Introspective product builders can find themselves trapped in a paradox between (A) the product-driven Steve Jobs mentality of bending the world to your vision, and (B) the customer-driven lean startup mindset of adapting our products to the environment and the marketplace.
This fundamental tension in product mirrors an ancient philosophy puzzle.
The product-driven mindset echoes an anti-realist branch of epistemology where the world is a construction of our minds. Anti-realists emphasize how reality is malleable, something that can be transformed by language and concepts.
The customer-driven approach, in contrast, echoes a realist philosophy. Epistemic realists believe that there is an absolute world that exists independently of us. It is the job of philosophers and scientists, they say, to conform our mental models to the external reality.
It’s easy to say that the product-driven / customer-driven paradox is a yin-yang that requires a balancing act as opposed to a resolution. However, as someone who perpetually yearns for maximum strategic clarity, I find “balance” to be an unsatisfying answer. I’d rather find a way around the ambiguity.
In The Democracy of Objects, philosopher Levi Bryant argues that the world views of both epistemological realists and anti-realists rest upon their bifurcation of subject and object. Bryant writes:
… within the Modernist schema that drives both epistemological realism and epistemological anti-realism, the world is bifurcated into two distinct domains: culture and nature. The domain of the subject and culture is treated as the world of freedom, meaning, signs, representations, language, power, and so on. The domain of nature is treated as being composed of matter governed by mechanistic causality. Implicit within forms of theory and philosophy that work with this bifurcated model is the axiom that the two worlds are to be kept entirely separate, such that there is to be no inmixing of their distinct properties.
Both realist and anti-realist mental models anthropomorphize nature such that objects can only be understood in human terms. Their debate is only about whether or not human representations correlate to an absolute reality. Anti-realists hold that there is no such thing beyond our constructions, while realists aspire to accurately map an independently real external environment. Bryant distills the contention as the X in the following diagram.
… this mode of distinction leads us to ignore the role of the nonhuman and asignifying in the form of technologies, weather patterns, resources, diseases, animals, natural disasters, the presence or absence of roads, the availability of water, animals, microbes, the presence or absence of electricity and high speed internet connections, modes of transportation, and so on. All of these things and many more besides play a crucial role in bringing humans together in particular ways…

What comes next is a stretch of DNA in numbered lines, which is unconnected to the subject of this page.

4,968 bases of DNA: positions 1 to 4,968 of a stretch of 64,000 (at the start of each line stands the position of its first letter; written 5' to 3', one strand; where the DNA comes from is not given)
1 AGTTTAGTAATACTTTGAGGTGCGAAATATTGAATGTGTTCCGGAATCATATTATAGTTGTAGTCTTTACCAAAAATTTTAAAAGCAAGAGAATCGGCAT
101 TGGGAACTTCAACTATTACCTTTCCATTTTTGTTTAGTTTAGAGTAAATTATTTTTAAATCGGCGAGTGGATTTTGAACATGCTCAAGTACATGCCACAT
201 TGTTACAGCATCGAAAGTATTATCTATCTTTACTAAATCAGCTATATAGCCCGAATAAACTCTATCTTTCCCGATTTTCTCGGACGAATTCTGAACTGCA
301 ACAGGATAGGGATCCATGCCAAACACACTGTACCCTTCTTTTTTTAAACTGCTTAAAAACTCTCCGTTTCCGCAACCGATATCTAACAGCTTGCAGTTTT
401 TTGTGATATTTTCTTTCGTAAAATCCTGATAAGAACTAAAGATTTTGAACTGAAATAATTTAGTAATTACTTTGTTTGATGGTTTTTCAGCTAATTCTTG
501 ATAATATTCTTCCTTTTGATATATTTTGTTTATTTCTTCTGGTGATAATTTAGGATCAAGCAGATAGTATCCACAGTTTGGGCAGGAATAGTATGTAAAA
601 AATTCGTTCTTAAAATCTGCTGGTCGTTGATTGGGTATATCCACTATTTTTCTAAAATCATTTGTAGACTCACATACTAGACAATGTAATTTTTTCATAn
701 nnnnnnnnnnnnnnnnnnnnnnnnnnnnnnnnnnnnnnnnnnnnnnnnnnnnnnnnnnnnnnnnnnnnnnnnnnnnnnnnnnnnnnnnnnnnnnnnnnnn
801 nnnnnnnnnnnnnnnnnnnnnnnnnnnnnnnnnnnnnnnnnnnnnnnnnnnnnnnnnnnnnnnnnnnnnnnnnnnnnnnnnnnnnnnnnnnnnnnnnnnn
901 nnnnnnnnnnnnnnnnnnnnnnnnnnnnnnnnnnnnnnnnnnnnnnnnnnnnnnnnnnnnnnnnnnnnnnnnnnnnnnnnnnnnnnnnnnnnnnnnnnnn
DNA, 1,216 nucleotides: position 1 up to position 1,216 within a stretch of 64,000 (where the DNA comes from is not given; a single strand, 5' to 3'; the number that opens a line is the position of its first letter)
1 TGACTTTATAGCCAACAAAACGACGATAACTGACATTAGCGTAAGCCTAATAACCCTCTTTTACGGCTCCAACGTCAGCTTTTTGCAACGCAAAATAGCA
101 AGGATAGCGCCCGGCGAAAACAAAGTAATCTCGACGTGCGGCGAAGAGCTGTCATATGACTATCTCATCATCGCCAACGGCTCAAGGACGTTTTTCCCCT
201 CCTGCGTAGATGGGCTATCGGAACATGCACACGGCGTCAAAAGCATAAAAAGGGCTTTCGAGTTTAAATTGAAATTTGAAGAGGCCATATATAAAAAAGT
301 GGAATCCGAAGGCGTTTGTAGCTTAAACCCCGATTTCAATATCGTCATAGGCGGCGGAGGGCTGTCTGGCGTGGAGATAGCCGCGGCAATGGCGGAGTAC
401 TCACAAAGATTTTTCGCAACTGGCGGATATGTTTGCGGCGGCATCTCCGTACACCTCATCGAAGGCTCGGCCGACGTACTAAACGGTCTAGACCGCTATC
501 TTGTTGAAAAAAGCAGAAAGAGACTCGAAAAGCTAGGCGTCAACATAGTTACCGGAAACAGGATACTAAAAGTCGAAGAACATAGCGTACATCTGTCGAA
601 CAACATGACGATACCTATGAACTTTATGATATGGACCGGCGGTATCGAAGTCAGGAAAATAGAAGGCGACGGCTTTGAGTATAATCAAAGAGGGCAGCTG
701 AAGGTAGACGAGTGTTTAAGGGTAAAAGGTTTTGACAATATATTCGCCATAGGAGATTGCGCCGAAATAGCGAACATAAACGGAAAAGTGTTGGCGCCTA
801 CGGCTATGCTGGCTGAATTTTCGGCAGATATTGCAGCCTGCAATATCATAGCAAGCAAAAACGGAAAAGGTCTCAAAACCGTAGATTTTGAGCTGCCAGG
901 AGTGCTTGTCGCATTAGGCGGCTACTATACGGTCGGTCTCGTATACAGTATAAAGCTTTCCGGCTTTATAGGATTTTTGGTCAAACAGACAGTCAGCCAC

Put in this light, both the realist and anti-realist philosophies seem ill-equipped to grapple with the realms of tech products where people and technologies are tangled together.
Alternatively, Bryant argues for an object-oriented ontology where human and non-human objects, first and foremost are objects. Wikipedia defines this philosophy as a “… school of thought that rejects the privileging of human existence over the existence of nonhuman objects” The door then opens to examining, not just how machines can mimic human systems, but how all forms of human and non-human objects interact with each other. Bryant writes:
… where the anti-realists have obsessively focused on a single gap between humans and objects, endlessly revolving around the manner in which objects are inaccessible to representation, object-oriented philosophy allows us to pluralize this gap, treating it not as a unique or privileged peculiarity of humans, but as true of all relations between objects whether they involve humans or not. In short, the difference between humans and other objects is not a difference in kind, but a difference in degree. Put differently, all objects translate one another. Translation is not unique to how the mind relates to the world. And as a consequence of this, no object has direct access to any other object.
While I’ve barely touched the surface, object-oriented ontology feels like a solid foundation for product thinking. The extreme forms of both the product-driven and customer-driven mindsets give primacy to the single problem of how a company integrates with its external environment. It’s liberating to let go of this bifurcation and delve into the multiplicity of systems that require integration. Product builders must integrate teams, technologies, customers, and business models who are all simultaneously interacting with society, culture, nature, and the economy.